On Sunday, California Governor actually signed a bill requiring that to engage in a sexual relationship the partners must provide affirmative, conscious, and most importantly voluntary agreement.
According to the text of SB967, this bill would require the governing boards of each community college district, the Trustees of the California State University, the Regents of the University of California, and the governing boards of independent post secondary institutions, in order to receive state funds for student financial assistance, to adopt policies concerning sexual assault, domestic violence, dating violence, and stalking that include certain elements, including an affirmative consent standard in the determination of whether consent was given by a complainant. The bill would require these governing boards to adopt certain sexual assault policies and protocols, as specified, and would require the governing boards, to the extent feasible, to enter into memoranda of understanding or other agreements or collaborative partnerships with on-campus and community-based organizations to refer students for assistance or make services available to students. The bill would also require the governing boards to implement comprehensive prevention and outreach programs addressing sexual assault, domestic violence, dating violence, and stalking. By requiring community college districts to adopt or modify certain policies and protocols, the bill would impose a state-mandated local program.
This new law comes as a result of intense national focus on campus sexual assault, after female students at high-profile colleges accused officials of mishandling their rape cases. In further response, President Barack Obama established a task force to reduce the newest epidemic, sexual assault on college campuses.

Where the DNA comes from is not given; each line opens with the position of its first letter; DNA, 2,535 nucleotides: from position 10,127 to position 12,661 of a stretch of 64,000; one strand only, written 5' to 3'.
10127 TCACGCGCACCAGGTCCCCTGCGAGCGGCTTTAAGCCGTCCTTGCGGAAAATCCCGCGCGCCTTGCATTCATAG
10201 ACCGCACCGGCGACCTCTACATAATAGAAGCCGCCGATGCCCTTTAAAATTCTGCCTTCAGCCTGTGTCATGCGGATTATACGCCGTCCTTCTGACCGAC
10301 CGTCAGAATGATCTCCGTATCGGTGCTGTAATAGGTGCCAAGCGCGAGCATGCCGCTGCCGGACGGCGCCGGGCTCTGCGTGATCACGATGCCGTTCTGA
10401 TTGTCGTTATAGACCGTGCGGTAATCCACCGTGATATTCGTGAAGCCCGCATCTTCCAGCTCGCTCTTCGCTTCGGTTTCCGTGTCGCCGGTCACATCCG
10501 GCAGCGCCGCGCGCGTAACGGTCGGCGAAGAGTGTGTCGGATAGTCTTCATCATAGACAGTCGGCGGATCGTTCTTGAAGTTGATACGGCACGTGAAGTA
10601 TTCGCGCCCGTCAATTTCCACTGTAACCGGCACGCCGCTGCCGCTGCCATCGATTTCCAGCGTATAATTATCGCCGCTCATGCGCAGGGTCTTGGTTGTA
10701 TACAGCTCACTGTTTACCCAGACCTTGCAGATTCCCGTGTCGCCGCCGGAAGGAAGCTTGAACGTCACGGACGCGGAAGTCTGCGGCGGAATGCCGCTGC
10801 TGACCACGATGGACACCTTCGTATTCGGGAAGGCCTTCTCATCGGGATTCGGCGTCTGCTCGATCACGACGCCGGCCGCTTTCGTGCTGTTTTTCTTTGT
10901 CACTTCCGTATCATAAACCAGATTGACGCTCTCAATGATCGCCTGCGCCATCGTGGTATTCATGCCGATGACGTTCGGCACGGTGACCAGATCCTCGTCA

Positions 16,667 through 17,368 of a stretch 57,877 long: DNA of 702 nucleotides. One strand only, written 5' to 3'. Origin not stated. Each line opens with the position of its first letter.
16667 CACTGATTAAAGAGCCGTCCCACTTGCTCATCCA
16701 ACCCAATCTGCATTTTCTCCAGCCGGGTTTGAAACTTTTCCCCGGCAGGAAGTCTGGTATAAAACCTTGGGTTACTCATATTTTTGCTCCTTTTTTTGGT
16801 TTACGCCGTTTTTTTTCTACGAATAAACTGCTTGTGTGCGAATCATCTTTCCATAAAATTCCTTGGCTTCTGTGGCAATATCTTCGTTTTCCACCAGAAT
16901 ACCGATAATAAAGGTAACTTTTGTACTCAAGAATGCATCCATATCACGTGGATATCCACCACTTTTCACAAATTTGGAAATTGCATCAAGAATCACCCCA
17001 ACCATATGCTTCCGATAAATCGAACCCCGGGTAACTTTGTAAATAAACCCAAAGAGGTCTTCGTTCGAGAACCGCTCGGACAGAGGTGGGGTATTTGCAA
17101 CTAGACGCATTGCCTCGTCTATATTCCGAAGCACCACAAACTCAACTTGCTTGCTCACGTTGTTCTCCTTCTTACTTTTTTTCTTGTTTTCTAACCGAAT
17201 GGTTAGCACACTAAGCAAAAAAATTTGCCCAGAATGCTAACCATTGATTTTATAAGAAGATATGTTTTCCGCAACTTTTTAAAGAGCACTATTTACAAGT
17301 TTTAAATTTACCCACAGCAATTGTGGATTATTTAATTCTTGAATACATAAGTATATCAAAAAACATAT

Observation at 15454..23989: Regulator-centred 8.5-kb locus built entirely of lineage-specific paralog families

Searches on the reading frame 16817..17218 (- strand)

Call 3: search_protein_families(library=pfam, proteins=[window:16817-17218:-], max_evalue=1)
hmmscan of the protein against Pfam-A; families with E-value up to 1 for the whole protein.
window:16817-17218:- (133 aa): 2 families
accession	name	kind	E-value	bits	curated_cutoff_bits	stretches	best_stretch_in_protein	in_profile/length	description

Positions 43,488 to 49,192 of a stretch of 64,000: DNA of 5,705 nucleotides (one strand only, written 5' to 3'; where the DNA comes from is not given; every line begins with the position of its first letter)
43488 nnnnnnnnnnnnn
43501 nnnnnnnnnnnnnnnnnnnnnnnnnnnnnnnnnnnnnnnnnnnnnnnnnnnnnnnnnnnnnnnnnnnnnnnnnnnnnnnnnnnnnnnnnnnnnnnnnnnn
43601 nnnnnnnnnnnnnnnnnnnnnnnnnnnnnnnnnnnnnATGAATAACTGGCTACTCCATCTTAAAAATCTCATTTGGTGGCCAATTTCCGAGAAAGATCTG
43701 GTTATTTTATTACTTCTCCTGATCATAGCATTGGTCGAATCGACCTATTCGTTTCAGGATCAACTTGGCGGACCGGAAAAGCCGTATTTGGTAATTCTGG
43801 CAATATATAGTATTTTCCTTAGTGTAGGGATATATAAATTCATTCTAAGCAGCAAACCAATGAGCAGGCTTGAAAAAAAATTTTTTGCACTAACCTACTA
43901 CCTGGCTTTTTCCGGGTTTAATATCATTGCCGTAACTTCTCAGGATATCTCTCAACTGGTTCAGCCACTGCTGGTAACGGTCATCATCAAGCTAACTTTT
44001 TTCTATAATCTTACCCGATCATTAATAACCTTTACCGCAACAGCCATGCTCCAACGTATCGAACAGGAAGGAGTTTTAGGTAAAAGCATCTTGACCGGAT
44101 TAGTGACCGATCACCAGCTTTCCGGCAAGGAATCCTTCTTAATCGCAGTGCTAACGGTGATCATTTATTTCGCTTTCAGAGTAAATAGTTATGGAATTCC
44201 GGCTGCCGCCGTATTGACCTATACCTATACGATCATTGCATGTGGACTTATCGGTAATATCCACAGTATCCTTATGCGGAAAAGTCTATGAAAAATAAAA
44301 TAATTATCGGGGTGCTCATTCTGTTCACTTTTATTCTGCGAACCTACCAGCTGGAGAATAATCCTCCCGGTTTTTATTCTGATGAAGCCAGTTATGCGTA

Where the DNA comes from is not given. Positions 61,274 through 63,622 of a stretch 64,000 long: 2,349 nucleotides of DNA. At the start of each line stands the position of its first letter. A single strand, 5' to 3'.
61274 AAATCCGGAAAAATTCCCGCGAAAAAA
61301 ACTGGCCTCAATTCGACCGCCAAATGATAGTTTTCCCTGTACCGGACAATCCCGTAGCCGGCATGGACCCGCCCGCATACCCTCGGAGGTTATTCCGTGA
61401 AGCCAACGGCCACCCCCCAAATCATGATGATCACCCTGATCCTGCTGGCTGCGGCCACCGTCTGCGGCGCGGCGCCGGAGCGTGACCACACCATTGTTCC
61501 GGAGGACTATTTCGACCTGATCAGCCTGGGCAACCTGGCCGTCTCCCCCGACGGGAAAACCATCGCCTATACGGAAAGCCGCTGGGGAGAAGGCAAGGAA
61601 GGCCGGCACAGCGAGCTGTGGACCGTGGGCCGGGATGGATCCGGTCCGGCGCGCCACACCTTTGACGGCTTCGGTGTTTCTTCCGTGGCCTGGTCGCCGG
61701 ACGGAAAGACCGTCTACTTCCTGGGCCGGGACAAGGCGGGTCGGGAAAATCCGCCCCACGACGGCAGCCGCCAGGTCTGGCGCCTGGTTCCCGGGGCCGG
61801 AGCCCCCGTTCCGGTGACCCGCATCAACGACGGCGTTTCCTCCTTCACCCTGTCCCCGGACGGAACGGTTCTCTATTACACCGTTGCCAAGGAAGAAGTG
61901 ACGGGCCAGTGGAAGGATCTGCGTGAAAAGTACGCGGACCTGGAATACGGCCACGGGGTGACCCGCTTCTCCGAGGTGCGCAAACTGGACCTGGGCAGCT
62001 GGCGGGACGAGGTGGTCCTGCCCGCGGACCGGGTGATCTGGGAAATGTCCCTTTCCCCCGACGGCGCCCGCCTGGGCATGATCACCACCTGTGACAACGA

Democrat State Sen. Kevin de Leon introduced the bill and the California legislature passed it last month.
“Every student deserves a learning environment that is safe and healthy,” the Los Angeles Senator said in a statement. “The State of California will not allow schools to sweep rape cases under the rug. We’ve shifted the conversation regarding sexual assault to one of prevention, justice, and healing.”
The bill met no Republican opposition in the state Senate, but Assembly Republicans “questioned whether statewide legislation is an appropriate venue to define sexual consent between two people,” according to the AP. A Los Angeles Times editorial said it would be “extremely difficult and extraordinarily intrusive to micromanage sex so closely.” Regardless history has revealed that however California goes so goes the country.
A Tucson company is currently developing the Sign Me Up for Sex app, which should be on the market by the beginning of 2015.